10:08 a.m. I log onto the Internet.
10:09: I promise myself, “I will only be online for 15 minutes. That’s it. No more. I have a blog post to write.”
10:10: Realize that I really must reply to all my Facebook notifications. After all, it would be rude to not reply promptly to someone’s reply to my wall post, right? (Even if Carrie did comment last night, she must be waiting anxiously, hovering beside her computer for a word from moi.)
10:15: Check iGoogle account. Master the urge to read every new post on the fifteen-plus blogs I follow. Decide I have to check my blog for any comments.
10:20: Check blog. Have 2 spam, both linked to nasty sites. Spend ten minutes searching help for how to block this spammer who has sent me these messages every day since I posted one particular post. Figure it out. Check blog stats. No clicks for today. Disappointed.
10:30: Check gmail account. Wait. Wait. Wait. This email account is s-l-o-w.
10:43: Shut down internet connection and start writing. Oops, that was thirty-five minutes, not fifteen. How’d that happen?
One of the great uses of Twitter and Facebook will be to prove at the Last Day that prayerlessness was not from lack of time. –John Piper
I promise, I don’t hate Facebook or the internet. But they don’t just make time fly. They make time morph into the spaceship Enterprise and send it into warp speed to explore the Final Frontier.
And it isn’t only my prayer time that suffers. If I don’t tame this monster, it grows into a ravenous beast that devours the time I spend writing, playing with my children, talking with my husband, and doing all the household chores that are necessary if I don’t want to live in squalor, dress in filthy clothes or starve to death.
So how do I tame this monster called the Internet?
One thing I have to remember is that this monster can be quite friendly at times. After all, I wouldn’t know as much as I do about writing or publishing if I didn’t have blogs like Rachelle Gardner’s or Chip MacGregor’s or sites like FanStory.com or the Writer’s Digest’s community.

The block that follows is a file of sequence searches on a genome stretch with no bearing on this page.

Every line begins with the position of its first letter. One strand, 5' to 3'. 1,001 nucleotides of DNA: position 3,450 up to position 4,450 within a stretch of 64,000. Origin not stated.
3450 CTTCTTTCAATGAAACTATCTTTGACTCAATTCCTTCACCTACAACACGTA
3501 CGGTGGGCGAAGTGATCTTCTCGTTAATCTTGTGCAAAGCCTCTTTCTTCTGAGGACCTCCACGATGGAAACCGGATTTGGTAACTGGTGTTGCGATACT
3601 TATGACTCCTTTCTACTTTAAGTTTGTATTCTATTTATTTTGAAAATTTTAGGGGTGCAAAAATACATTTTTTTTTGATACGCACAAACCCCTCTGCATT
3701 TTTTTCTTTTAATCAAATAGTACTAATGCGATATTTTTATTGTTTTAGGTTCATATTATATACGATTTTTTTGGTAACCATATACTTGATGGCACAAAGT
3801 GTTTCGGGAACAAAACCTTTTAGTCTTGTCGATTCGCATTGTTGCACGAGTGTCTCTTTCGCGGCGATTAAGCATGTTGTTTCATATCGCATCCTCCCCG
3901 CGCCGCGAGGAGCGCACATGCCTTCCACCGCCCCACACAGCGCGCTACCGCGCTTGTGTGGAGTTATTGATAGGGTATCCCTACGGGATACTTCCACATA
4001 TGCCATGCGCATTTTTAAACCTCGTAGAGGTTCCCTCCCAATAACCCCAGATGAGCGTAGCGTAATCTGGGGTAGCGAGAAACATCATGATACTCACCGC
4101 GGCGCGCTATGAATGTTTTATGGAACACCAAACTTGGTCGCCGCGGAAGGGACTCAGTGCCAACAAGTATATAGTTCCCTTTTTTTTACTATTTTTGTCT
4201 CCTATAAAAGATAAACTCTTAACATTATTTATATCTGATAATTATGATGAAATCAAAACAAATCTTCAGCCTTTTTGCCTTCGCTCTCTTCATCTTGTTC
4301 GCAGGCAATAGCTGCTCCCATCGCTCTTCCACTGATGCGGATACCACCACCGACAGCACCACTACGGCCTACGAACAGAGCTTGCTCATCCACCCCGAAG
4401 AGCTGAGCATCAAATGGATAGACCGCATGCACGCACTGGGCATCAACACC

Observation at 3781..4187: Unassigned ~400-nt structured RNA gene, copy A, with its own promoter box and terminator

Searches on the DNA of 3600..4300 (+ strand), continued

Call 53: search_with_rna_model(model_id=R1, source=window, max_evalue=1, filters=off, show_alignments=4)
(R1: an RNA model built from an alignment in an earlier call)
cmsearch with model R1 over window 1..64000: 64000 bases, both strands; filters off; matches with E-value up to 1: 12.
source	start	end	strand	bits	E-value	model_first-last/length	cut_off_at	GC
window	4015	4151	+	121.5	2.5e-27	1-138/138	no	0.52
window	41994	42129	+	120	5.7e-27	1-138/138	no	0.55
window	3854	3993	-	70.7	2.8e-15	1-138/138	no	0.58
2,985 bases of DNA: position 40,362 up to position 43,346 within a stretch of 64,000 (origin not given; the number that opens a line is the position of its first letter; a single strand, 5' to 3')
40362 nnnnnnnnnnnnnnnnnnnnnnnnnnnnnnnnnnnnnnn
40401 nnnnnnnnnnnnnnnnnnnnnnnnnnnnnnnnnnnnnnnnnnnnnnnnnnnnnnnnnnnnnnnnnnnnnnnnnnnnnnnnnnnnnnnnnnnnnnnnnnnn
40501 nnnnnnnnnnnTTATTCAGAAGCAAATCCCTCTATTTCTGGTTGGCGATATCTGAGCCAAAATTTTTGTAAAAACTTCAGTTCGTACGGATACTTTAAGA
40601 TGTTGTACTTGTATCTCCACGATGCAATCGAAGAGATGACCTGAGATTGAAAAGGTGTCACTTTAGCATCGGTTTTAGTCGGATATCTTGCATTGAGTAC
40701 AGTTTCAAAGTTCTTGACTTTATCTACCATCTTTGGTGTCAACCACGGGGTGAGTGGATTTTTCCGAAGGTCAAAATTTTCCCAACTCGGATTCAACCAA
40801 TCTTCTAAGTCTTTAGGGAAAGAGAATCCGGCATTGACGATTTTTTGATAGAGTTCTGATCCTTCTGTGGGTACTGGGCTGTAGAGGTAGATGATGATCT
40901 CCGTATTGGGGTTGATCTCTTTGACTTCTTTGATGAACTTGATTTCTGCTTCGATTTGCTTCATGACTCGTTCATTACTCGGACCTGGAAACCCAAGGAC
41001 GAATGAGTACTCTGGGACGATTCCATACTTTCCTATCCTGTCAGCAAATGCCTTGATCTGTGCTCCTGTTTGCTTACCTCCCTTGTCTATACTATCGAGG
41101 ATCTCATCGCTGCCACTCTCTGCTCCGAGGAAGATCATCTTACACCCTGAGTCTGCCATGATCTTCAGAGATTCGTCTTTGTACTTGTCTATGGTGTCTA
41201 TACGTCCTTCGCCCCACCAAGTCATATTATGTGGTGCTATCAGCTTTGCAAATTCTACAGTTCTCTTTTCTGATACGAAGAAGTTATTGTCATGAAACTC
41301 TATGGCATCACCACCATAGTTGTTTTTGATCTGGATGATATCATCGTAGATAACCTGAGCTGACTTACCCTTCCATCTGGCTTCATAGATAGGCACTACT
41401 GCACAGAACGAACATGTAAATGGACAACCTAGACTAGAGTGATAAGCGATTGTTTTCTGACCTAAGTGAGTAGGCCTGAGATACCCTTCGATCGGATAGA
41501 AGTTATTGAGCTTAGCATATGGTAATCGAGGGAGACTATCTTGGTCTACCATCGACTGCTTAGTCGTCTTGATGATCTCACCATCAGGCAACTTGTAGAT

I also must remember my purpose for my online activity—and, surprisingly, it’s not just to promote my writing or learn to write better prose. God played a little practical joke on me, complete with a divinely ironic punchline.
Here’s what happened. I spend most of my day at home. I don’t have much daily contact with other people aside from my family and a few people at my gym. So I can easily become self-absorbed, withdrawn and isolated, concerned more about the trials and tribulations of my novel’s characters than real people.
Then I joined an online writing review site called FanStory. I post pieces of my writing, review other people’s work and receive reviews on mine. It went smoothly enough. Then I became “fans” of certain writers’ work and started to learn about them. We became friends. Obviously, I didn’t actually “know” them, only what they shared about themselves. But there were writers that I cared about. Sometimes I would read a deeply personal post and feel compelled to pray for that person: a man going through a painful divorce, a woman grieving over a lost child, a person needing encouragement. Suddenly, I was praying more than before. Not substantially more, but a little more.
Originally, starting a Facebook account was to promote my writing. Join writer’s groups. Network with potential readers. I wasn’t thrilled about it, especially when I realized that some friends apparently spent all day doing the Facebook games-and-quizzes thing. Then I joined a few groups where the members needed encouragement. I received prayer requests in my newsfeed. I felt compelled to pray for others.
Isn’t it ironic, don’t you think? What I started doing for selfish reasons became a way to focus less on myself and more on others. What could take away from my prayer time has added to it. What I intended to promote myself sometimes led to promoting God.
It’s still a monster, though. Like Piper said, wasting time on the internet can make me believe I have too little time to pray. Saying a quick little prayer for my online friends is no substitute for an extended time with God. Checking my email every five minutes to see if I have any new prayer requests from my church or small group.
I have ask:
- What are my motivations?
- Am I using this time to glorify God or to piddle around with trivial things of no eternal value?
- Is this site I spend my God-given 24/7 bringing me closer to him or distracting me from him?”
And that includes Facebook.
(Note: I have blocked games from appearing in my newsfeed. Sorry, I really don’t care about Farmville, Virtual Pillow Fights, etc. Wouldn’t it be more fun to have a real farm or a real pillow fight? At least you’d have milk from the cows and exercise from jumping on the bed, smacking a friend with a pillow as feathers scatter around you.)